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    Default Re: Winter is coming (fat bike content)

    I'm going to echo what these folks said about non-snow fattie riding. Its great. That traction feeling is no joke. The first time I tried it on a trail. I could get out of the saddle climbing single track and it was like walking up stairs it was so easy.

    I'll add that I use my old, heavy, fully racked fattie for all my around town grocery getting and commuting within about 5-10 miles. Advantages are: A) it can carry a ton. B) it is really hard to accelerate my heavy wheel+tube+tire combo so I'm less likely to make stupid in-traffic moves knowing that I have to plan things out a bit. C) people (guys) love to check it out and give me a wide berth when passing. No joke I feel like I'm treated better on the road than on any other bike. My wife loves watching me get checked out by all the old men.
     

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    Default Re: Winter is coming (fat bike content)

    Quote Originally Posted by guido View Post
    I have the Salsa Bucksaw. In non-snow conditions, it gives the impression of infinite traction. This opens up a whole lot of places I'd never consider riding. It trades some speed but my interest in racing is in the distant past. But for pure pleasure and exploration it can't be beat.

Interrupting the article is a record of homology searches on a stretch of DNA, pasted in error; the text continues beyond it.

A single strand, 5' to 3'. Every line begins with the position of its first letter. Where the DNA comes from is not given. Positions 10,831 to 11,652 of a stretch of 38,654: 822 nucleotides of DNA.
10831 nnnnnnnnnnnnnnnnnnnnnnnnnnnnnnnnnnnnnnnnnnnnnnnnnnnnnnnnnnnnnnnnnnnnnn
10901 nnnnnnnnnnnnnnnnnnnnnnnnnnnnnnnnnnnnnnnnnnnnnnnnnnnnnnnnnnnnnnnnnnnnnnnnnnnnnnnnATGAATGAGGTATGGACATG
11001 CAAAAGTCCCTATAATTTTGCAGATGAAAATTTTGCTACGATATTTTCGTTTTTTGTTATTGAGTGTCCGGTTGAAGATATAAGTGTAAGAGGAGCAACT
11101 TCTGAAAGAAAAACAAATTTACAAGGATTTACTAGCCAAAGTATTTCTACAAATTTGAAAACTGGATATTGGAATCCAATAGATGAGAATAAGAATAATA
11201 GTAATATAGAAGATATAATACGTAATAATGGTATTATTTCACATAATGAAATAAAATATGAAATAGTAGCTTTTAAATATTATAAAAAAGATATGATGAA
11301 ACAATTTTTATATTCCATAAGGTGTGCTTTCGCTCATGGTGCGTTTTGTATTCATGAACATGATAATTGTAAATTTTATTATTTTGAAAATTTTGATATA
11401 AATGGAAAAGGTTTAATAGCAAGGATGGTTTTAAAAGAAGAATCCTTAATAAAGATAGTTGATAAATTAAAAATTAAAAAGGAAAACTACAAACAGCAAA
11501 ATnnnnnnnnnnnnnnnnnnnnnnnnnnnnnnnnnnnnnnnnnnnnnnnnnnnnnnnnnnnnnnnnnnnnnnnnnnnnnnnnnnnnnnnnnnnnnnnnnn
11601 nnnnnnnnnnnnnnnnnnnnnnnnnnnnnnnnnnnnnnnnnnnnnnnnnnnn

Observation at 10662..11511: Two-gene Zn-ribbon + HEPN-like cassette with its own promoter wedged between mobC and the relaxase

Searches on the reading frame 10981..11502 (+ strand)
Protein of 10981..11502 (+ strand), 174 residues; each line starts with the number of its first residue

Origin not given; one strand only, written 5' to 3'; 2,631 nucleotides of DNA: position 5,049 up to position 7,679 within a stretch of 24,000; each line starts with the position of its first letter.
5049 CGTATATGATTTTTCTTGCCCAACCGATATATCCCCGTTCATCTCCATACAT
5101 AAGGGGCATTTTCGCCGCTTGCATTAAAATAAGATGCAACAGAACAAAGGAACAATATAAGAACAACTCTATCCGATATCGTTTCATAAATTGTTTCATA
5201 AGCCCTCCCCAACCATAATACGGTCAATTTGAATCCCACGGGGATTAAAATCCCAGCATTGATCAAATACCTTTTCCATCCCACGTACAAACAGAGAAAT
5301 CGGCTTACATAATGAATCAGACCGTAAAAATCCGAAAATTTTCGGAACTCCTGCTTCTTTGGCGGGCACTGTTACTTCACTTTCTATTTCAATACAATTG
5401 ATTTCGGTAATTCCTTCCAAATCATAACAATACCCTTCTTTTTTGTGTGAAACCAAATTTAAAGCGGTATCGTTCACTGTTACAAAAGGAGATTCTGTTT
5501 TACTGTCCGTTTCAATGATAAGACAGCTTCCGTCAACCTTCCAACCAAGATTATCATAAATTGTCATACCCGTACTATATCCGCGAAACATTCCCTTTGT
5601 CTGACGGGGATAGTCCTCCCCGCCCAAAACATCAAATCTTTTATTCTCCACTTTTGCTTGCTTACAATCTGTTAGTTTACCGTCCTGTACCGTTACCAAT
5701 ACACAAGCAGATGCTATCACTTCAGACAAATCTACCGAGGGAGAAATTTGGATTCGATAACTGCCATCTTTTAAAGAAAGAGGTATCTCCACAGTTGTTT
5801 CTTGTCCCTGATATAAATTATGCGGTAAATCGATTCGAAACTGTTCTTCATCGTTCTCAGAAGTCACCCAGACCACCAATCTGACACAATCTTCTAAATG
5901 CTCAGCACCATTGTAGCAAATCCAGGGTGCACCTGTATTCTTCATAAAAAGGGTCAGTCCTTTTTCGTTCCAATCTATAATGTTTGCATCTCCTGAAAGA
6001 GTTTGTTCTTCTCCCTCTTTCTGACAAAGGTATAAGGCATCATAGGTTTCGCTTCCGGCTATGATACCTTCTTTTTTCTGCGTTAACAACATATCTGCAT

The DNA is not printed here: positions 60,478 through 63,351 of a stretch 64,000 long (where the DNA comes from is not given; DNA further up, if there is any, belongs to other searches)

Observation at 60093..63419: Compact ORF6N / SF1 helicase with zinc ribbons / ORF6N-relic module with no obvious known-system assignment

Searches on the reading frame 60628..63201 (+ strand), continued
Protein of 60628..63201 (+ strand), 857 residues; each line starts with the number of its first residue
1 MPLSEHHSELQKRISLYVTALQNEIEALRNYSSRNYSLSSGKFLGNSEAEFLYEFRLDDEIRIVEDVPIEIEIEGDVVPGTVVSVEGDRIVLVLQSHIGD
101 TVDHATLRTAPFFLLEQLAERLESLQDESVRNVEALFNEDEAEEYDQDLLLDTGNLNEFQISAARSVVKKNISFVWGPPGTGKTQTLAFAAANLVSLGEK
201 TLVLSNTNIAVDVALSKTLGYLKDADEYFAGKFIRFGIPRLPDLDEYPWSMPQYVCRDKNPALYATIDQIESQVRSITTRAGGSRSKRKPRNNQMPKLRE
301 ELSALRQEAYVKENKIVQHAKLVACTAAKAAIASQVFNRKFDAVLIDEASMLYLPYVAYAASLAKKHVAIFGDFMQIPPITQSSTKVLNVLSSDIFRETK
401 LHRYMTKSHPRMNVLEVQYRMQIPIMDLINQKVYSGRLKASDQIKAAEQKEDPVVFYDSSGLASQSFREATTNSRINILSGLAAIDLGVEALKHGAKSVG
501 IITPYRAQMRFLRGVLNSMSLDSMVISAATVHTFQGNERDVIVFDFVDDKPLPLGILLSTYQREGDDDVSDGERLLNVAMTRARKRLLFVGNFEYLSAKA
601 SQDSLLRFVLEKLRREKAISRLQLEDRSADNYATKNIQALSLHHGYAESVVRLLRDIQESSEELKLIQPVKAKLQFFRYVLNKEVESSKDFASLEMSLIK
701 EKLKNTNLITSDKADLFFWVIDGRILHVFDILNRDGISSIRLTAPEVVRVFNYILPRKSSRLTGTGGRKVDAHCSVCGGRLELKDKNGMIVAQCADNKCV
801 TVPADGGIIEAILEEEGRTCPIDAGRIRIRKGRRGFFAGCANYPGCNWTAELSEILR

This sounds great. I have miles and miles of coastline I could explore. Also, how would fat tyres be on mud? It's been lashing of rain here for weeks and it would be good if they coped with mud.
    Lee James Jones
    105 fan

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    Default Re: Winter is coming (fat bike content)

    Quote Originally Posted by thollandpe View Post
    A few years ago I rode a Salsa Beargrease (and a Bucksaw) at a demo in the fall. I liked how quick it was, but was simply amazed at how secure it was on a bed of slippery, waxy, freshly-fallen oak leaves that obscured the trail below.

    Then I got back on my own bike, a 29er with 2.3” tires, to go home and was alarmed on the first few descents at how quickly I got in over my head. The needle had moved and it took just one ride.
    Thanks, have you moved over to fat tyres more often then?
    Lee James Jones
    105 fan

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    Default Re: Winter is coming (fat bike content)

    Quote Originally Posted by rec head View Post
    I'm going to echo what these folks said about non-snow fattie riding. Its great. That traction feeling is no joke. The first time I tried it on a trail. I could get out of the saddle climbing single track and it was like walking up stairs it was so easy.